Insomnia and disrupted sleep may not just make you feel rotten the next day. Scientists have found that they may be a previously unrecognised cause of bone loss.
A New Study
Researchers at the University of Colorado have just published a new study that found healthy men had lower levels of a key marker for born formation in their blood after just three weeks of sleep restriction and disruption. Meanwhile, the biological marker of bone breakdown remained the same.
The scientists were mimicking the effect of unusual sleep patterns caused by lifestyle issues such as jet lag or shift work, as well as by regular insomnia.
Christine Swanson, the lead researcher and an assistant professor at the university, said that the changed “bone balance” shown by the two markers – in effect, bone breakdown staying the same but bone formation being hampered – could create a “bone loss window: that may lead to osteoporosis and bone fractures.
“If chronic sleep disturbance is identified as a new risk factor for osteoporosis, it could help explain why there is no clear cause for osteoporosis in the approximately 50% of the estimated 54 million Americans with low bone mass or osteoporosis,” she said in a release published by Science Daily.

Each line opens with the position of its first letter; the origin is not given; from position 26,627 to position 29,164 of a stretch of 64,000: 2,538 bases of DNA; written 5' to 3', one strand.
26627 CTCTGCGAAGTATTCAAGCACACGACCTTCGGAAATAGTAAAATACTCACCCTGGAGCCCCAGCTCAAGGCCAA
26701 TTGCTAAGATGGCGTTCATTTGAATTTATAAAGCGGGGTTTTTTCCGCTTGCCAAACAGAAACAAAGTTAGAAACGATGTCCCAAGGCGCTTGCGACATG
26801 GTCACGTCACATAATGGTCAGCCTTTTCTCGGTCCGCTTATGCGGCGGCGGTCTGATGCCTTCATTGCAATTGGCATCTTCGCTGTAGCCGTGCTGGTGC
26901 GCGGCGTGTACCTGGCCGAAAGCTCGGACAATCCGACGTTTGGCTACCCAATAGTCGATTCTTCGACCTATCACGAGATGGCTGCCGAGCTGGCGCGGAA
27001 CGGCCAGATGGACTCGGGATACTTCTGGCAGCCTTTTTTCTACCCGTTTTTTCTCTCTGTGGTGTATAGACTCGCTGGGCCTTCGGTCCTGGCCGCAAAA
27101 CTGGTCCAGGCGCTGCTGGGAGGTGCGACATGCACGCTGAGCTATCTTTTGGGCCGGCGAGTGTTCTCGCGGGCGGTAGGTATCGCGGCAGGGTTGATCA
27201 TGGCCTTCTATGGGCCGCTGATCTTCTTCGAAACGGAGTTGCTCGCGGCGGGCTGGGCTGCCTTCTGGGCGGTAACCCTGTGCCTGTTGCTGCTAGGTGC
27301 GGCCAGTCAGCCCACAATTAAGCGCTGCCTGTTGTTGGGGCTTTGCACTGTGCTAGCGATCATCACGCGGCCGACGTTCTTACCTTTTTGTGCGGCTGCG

The study defined sleep disruption as an “a mismatch between your intern body clock and the environment, caused by living on a shorter or longer day than 24 hours” and had the study subjects – all men – go to sleep every day four hours later than the previous day, to replicate jet lag.
They were also only permitted to sleep for 5.6 hours in every 24-hour period. The men all ate normally during the study period of three weeks.
The study found that younger men suffered a bigger fall in their level of P1NP, which is a bond formation marker founder in the blood than older men did during the study. Their bone ‘reabsorption’ marker, CTX, stayed the same, which indicated that old bone could break down without new bone being formed.
“These data suggest that insomnia or sleep disruption may be most detrimental to bone metabolism earlier in life when bone growth and accrual are crucial for long-term skeletal health,” Swanson said.
The researchers didn’t have funding to study the impact of sleep deprivation or disruption on women but plan to do so.